Articles written specifically for the GLP or the articles that are reposted from other sources (sometimes in modified form) with permission list the source as Genetic Literacy Project. Excerpted articles list the original media outlet as the source. Excerpts are posted under guidelines for Fair Use and Creative Commons for educational nonprofits (501c3). The GLP’s Fair Use policy for posting excerpts and using images is explained here.
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None of the leading COVID vaccine candidates will likely generate protective antibodies for very long. Is there a shot that could?

Lina Zeldovich | 
[S]ome scientists question whether [COVID vaccines currently in testing] will produce a strong and long-lasting immunity, especially if they aren't ...
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Lazy brains: How can we avoid falling for misinformation

Gleb Tsipursky | 
Our brains are lazy. The more effort it takes to process information, the more uncomfortable we feel about it and ...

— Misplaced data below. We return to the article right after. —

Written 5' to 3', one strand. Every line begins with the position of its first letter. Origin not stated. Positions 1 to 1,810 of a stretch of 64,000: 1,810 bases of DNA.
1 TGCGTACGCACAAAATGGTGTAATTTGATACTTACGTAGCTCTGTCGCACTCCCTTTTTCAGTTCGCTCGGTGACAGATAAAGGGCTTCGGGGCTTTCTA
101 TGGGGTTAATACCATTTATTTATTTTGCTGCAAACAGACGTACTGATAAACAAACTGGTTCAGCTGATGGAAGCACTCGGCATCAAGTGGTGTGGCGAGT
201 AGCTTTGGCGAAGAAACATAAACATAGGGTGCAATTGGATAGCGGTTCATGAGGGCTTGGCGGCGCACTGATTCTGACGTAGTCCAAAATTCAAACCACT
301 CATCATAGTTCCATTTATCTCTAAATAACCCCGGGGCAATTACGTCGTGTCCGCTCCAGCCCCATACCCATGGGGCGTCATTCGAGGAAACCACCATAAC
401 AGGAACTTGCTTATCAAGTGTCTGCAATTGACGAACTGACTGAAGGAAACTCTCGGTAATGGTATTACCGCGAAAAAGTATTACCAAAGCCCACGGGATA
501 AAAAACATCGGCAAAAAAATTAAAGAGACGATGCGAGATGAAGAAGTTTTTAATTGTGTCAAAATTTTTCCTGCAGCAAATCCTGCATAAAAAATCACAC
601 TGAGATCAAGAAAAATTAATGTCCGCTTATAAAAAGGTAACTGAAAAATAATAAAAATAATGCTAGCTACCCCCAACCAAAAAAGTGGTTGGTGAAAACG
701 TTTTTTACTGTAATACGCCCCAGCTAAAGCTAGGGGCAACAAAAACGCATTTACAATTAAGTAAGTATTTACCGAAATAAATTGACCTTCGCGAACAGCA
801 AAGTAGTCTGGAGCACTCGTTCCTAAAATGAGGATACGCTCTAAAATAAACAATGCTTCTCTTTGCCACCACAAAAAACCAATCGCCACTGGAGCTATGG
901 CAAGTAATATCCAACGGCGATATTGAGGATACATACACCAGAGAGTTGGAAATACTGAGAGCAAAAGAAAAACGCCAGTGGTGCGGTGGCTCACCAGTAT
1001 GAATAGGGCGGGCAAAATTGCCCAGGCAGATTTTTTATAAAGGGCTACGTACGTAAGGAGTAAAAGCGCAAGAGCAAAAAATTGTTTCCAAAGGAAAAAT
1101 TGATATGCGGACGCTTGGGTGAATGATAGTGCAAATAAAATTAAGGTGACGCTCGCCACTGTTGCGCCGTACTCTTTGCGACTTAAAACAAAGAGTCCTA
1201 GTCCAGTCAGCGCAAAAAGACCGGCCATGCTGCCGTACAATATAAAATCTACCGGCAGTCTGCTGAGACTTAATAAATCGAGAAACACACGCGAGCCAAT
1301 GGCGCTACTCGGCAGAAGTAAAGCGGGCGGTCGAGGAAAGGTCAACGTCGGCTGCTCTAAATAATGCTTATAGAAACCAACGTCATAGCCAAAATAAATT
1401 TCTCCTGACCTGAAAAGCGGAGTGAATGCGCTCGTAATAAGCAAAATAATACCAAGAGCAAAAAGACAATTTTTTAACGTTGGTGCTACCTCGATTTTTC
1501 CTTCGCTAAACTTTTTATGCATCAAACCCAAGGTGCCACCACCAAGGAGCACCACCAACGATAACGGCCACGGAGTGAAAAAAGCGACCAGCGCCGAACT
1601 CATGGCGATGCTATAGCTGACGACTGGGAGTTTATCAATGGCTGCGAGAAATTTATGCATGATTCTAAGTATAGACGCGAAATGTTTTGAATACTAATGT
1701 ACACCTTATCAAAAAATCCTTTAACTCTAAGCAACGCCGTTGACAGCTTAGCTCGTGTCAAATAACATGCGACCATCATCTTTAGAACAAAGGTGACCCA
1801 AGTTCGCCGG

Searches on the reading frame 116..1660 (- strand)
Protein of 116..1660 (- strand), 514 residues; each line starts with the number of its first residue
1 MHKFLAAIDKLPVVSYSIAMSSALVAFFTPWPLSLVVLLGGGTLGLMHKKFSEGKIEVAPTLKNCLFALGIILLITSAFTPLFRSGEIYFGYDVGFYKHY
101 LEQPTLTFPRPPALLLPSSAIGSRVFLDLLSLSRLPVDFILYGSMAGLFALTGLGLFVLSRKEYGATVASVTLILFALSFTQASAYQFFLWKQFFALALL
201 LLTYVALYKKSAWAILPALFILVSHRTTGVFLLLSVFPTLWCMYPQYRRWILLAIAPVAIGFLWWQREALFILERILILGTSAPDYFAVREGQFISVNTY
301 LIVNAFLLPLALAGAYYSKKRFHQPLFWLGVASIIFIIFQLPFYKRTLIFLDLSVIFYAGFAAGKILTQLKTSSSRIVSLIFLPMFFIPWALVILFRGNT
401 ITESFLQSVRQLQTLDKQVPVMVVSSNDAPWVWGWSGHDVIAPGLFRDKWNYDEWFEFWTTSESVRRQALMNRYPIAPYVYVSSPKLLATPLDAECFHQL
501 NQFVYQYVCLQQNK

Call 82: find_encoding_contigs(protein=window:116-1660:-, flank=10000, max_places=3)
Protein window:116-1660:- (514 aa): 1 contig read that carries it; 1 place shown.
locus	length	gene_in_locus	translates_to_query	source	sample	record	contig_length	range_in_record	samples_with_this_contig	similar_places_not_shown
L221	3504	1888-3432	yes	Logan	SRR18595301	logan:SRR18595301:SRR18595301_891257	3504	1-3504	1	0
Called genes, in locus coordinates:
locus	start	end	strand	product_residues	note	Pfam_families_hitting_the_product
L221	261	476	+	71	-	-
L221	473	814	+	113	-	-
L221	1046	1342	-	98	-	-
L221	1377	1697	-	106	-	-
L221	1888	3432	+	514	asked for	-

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Anti-viral drugs might be safer, more effective, and easier to develop than COVID-19 vaccines

Bob Roehr |, the most commonly used registry for worldwide medical research, listed 1358 clinical trials on the [COVID-19], including using scores ...

‘The technology is already here’: Implants could eliminate regular health checkups

David Warmflash | 
Imagine it's the year 2040 and you're due for your regular health checkup. Time to schedule your next colonoscopy, Pap ...
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Viewpoint: Prenatal DNA intelligence predictors ignore environment’s role in IQ

Catherine Bliss |